Police fanned out across Hong Kong on Tuesday in a bid to deter pro-democracy protests as the city marked communist China's 70th birthday, with local officials watching a flag-raising ceremony behind closed doors because of security concerns.
Authorities ramped up security checks ahead of the anniversary, shutting down two subway stations near government offices and conducting stop and searches in the streets and on public transport.
The international finance hub is on edge as protesters vow to overshadow Beijing's festivities, stepping up their nearly four months of protests pushing for greater democratic freedoms and police accountability.
Sunday witnessed some of the most sustained clashes in weeks between police and hardcore protesters.
Activists have called for people to hit the streets for a "Day of Grief" – although police banned a proposed rally through the city.
In a vivid illustration of the political insecurity now coursing through Hong Kong, city officials watched a morning harbourside flag-raising ceremony from the safety of the nearby convention centre.
Since Hong Kong's 1997 handover to China by Britain, officials had always attended the ceremony outside, even during torrential downpours.
But popular protests that erupted in June have made it increasingly risky for officials to appear in public.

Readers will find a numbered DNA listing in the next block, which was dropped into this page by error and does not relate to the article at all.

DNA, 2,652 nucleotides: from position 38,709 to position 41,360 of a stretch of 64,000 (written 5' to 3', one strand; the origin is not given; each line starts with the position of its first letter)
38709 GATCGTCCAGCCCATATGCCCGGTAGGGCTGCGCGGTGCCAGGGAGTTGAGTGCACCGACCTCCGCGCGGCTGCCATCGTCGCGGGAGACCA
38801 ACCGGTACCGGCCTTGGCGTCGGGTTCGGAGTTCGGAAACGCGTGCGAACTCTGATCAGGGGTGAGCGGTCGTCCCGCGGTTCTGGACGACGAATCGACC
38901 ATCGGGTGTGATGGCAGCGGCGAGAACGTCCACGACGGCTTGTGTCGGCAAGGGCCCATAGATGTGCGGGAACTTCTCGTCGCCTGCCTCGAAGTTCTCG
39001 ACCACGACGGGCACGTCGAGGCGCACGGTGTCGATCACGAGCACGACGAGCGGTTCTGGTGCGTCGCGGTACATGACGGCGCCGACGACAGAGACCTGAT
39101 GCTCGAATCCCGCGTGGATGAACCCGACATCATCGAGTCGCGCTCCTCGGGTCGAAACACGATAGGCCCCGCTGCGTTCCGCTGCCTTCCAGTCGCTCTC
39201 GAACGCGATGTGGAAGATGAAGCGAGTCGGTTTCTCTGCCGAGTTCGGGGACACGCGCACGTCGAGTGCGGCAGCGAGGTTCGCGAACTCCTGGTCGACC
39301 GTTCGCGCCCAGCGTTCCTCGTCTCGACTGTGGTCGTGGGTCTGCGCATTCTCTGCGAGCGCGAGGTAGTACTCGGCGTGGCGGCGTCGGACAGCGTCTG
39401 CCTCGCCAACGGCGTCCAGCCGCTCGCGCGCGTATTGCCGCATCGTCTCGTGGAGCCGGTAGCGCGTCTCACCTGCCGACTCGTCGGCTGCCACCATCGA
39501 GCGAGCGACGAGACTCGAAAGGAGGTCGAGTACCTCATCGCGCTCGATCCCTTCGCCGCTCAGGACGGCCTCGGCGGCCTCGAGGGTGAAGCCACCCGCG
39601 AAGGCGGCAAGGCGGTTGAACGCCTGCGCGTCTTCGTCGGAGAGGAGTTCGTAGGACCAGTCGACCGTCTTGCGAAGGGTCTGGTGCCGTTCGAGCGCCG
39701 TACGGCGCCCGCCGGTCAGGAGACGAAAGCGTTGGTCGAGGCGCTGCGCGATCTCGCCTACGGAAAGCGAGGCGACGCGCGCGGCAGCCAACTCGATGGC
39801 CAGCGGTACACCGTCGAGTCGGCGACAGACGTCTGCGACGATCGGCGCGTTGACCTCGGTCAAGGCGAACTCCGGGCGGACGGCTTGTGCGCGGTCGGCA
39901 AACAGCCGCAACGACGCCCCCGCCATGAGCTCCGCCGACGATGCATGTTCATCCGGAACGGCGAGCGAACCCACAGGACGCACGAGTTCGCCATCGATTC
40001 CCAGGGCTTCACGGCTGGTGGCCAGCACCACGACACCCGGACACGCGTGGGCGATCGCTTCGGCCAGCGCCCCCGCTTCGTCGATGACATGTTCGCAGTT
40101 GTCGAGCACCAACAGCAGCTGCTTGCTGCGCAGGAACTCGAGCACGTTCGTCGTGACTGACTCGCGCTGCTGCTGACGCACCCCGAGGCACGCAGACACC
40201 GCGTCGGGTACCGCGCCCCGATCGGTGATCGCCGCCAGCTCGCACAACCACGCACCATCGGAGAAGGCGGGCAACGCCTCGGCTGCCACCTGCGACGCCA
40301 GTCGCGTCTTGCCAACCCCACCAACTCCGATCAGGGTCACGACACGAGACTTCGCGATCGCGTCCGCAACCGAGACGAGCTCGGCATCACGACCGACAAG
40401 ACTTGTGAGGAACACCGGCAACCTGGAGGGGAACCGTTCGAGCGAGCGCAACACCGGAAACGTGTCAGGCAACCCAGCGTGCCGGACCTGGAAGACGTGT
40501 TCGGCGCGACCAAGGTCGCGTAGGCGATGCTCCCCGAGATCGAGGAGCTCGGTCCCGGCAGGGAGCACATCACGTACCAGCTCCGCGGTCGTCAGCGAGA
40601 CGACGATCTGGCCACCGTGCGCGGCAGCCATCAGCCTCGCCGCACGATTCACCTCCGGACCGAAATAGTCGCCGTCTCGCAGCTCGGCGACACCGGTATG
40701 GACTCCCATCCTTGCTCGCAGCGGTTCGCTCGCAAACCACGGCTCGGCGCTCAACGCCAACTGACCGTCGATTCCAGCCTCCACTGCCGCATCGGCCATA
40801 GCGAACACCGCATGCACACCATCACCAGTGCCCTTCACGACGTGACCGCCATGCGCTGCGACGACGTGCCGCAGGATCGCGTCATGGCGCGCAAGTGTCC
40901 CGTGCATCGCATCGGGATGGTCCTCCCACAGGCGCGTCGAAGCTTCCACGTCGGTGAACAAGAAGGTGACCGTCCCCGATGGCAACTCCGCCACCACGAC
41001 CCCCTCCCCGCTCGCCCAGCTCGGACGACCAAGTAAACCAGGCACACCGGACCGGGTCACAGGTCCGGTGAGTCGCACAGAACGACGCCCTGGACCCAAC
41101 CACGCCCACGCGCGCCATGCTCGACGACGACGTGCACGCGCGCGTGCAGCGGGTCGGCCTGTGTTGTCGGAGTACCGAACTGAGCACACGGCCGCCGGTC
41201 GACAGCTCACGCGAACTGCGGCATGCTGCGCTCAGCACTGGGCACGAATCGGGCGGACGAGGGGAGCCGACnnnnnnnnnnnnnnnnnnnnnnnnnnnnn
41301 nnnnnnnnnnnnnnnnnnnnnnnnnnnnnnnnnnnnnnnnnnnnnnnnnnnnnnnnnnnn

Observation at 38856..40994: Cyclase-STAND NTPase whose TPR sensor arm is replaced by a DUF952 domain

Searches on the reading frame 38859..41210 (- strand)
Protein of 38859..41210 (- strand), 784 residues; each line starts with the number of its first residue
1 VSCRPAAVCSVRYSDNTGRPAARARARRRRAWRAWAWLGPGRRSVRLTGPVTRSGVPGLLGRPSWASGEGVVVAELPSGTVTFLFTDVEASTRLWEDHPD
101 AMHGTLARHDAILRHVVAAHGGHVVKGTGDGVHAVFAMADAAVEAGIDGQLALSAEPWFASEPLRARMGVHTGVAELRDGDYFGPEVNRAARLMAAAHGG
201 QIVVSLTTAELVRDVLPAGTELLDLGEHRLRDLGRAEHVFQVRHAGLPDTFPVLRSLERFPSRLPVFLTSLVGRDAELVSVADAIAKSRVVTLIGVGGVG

A flag-raising ceremony on 1 July – the anniversary of Hong Kong's handover – was also watched from indoors as protesters flooded the streets and later laid siege to the city's legislature.
On Tuesday morning officials sang the national anthem as they watched the flags of China and Hong Kong being raised in a nearby public square on large television screens.
Two helicopters made a fly-by as coastguard vessels sprayed multiple hoses in the harbour.
Hong Kong's leader Carrie Lam, who has historically low approval ratings, was invited to the festivities in Beijing.
Her de facto deputy, Chief Secretary Matthew Cheung, delivered an address in which he praised China's development over the last 70 years.
But he said officials recognised they needed "new thinking to try to address deep-rooted problems" in Hong Kong.
There were only small pockets of protests on Tuesday morning.
A group of pro-democracy lawmakers were assaulted by Beijing supporters as they carried a symbolic coffin through the district of Wanchai.
Police quickly intervened to break up the scuffle, briefly using pepper spray.
On the opposite side of the harbour at Tsim Sha Tsui, small pockets of protesters gathered to sing "Glory to Hong Kong", an anonymously-penned anthem that has been embraced by the movement.
In the district of North Point – a bastion of pro-Beijing sentiment – patriotic Chinese songs were playing over loud speakers.
On Monday, police warned Hong Kongers against attending banned protest rallies, adding that intelligence suggested radical protesters were planning "very dangerous" tactics.
But activists decried the police's decision to ban a march by the Civil Human Rights Front, a group that advocates non-violence.
"Hong Kong is now having less and less freedom and becoming more and more like Beijing," CHRF spokeswoman Bonnie Leung told reporters.
Millions have hit the streets this summer and hardcore activists have repeatedly clashed with police, in the biggest challenge to China's rule since the city's handover.
The protests were initially sparked by a now scrapped plan to allow extraditions to the mainland but have since snowballed into a much wider movement of popular anger against city leaders and Beijing. – AFP